The distracted mother tapping away at her iPhone screen while her son calls for her from the swingset. The family of five whose children howl and throw food like wild animals in the quiet restaurant. The harried young mother who loses it in Walmart at the slightest provocation from her brood of children. We’ve all seen them and we’ve all judged them.
Pay attention to your son! You’re missing out on all these great moments with your child while you’re buried in your newsfeed.
For the love of God, control your kids. Everyone else in this restaurant is paying for their meal and would like to eat it in peace without the likelihood of a buttered roll striking them in the back of the head.
Your kids are just being kids. You need to learn some patience. I don’t know why some people bother having children if they can’t even be nice to them.
At one time or another, I have witnessed all of these familiar glimpses into another mom’s life and have, in turn, formulated similarly judgmental responses in my head. I was particularly critical of other moms before I became one myself; if asked, I could come up with a mile-long list of things I’d never do once I had my own kids.
But here’s the thing I learned in time: eventually we all become that mom or that family or have those kids that other people believe are worthy of judgment. We spend all day being tolerant and forgiving despite how many times our patience is tested. And then, when we finally lose it after the billionth incident, everyone in Target is witness to our meltdown and we are pegged as the monster mom who probably spends all day yelling at her poor, innocent children.
When we see another mom in a situation like this, we have no idea of her backstory. Maybe that mom is buried in her phone Googling ways to help her autistic son whose school has all but given up on him. Maybe this is the first time that family ventured out to eat all together because they were so worried about the judgment from other patrons in this exact scenario. Maybe that mom snapped because it’s her 386th day home alone with three kids while her husband is deployed. Most of the time, we only see a brief moment; a single snapshot of another mom’s life rather than what happens in all the moments before and after the snapshot is taken. We jump to judgment of the immediate circumstance, but know nothing of the rest of her life outside that moment.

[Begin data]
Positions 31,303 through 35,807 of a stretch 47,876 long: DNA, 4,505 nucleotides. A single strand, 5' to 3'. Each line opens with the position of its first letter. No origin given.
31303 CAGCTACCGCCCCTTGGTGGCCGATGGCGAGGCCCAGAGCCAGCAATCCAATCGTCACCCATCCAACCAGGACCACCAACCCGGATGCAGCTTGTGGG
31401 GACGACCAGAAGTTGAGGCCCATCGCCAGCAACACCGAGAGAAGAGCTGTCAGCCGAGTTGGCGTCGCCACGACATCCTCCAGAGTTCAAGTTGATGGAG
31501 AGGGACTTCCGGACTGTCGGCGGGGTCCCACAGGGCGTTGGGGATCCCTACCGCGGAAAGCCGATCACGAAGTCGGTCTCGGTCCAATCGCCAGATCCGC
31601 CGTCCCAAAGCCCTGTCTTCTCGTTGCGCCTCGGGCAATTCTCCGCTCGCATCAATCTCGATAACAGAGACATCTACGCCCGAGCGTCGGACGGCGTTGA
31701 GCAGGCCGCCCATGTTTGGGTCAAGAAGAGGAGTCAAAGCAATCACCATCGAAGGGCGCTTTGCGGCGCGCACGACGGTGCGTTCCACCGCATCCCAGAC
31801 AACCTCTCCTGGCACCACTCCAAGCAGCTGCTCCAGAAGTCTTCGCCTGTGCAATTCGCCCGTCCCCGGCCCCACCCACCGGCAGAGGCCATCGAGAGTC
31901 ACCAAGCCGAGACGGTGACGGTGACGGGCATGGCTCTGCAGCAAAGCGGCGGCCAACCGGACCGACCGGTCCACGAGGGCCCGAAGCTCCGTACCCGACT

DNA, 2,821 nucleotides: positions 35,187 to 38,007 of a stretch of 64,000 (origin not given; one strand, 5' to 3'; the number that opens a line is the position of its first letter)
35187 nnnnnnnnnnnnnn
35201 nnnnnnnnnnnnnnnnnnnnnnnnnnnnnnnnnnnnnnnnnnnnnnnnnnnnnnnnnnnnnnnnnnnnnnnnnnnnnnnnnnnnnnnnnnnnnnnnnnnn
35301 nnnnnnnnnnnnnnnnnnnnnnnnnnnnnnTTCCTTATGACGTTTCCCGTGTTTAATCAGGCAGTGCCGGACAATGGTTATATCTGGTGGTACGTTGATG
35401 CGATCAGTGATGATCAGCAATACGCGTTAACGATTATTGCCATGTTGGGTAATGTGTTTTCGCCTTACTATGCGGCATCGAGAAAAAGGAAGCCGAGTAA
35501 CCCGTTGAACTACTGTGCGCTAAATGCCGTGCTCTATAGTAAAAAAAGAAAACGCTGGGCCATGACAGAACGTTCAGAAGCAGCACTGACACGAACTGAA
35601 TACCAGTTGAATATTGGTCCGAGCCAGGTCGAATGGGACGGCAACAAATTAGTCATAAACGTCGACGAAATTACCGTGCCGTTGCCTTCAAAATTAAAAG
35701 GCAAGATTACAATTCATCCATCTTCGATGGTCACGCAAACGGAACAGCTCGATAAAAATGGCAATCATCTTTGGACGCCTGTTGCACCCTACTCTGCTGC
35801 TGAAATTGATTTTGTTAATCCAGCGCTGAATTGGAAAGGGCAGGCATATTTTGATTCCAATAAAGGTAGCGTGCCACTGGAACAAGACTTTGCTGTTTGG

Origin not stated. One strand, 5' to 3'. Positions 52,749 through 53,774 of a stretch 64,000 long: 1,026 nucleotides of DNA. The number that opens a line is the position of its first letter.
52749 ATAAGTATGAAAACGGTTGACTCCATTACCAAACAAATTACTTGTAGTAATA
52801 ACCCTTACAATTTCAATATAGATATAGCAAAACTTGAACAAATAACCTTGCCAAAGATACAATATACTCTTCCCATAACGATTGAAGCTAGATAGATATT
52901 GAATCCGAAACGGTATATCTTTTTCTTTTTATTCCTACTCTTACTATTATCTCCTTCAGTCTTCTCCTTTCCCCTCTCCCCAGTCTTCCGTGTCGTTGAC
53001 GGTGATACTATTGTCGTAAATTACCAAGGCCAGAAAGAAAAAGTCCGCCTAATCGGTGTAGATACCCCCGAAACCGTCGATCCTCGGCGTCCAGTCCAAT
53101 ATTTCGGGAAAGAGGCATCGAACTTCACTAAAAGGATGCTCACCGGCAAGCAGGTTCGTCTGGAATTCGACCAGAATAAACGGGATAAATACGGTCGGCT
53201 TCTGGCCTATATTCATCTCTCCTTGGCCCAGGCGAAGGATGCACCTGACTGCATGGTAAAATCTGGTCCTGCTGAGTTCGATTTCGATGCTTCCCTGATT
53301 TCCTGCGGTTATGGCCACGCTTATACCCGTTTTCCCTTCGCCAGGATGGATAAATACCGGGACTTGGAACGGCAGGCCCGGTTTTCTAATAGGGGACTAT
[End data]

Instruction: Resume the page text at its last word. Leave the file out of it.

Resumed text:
The solution is so simple and yet so hard to put into practice at times: give that other mom the benefit of the doubt. Show her compassion instead of judgment. Remind her that we’ve all been there. Your kindness might just be the one thing that saves her day.
Some days, motherhood feels all but impossible to me. There’s no big, horrific circumstance I can point to that makes it feel that way—my kids are healthy, we have enough money in the bank to afford groceries, we’ve got a good support system that helps us when we need it—but sometimes the little things pile up until they seem insurmountable on a particularly hard day. The epic tantrum or the act of disobedience that seemed totally innocuous the day before suddenly becomes the last misplaced card that sends the whole shaky house tumbling down.
But, sadly enough, the thing that really has the power to make or break my day? A total stranger’s words or actions regarding my parenting. On the days when my toes are dangling over the ledge of insanity and someone scolds me because my son isn’t wearing a coat? I feel like they’ve just given me a big shove right over the edge. But when my son is lying on the ground in the middle of the post office parking lot while I yell at him to get up rightthisminute and then a stranger offers to help carry the baby’s infant seat to the car? Well that person is the force that pulls me back, dusts me off and reminds me that it’s nothing more than a bad moment. (By the way, if you were that person: THANK YOU.)
There is nothing to lose from being kind to someone else. Of course, it might go unappreciated or unacknowledged, but then we’re basically in the same position as we were before we offered up our kindness. More often than not, though, we’re in the position to hugely influence the trajectory of someone’s whole day. There’s also good chance that, someday, we will see that compassion paid back to us when we’re the ones in the middle of the parking lot with the screaming kid lying on the ground. And, I speak from experience when I say what a beautiful thing that turns out to be.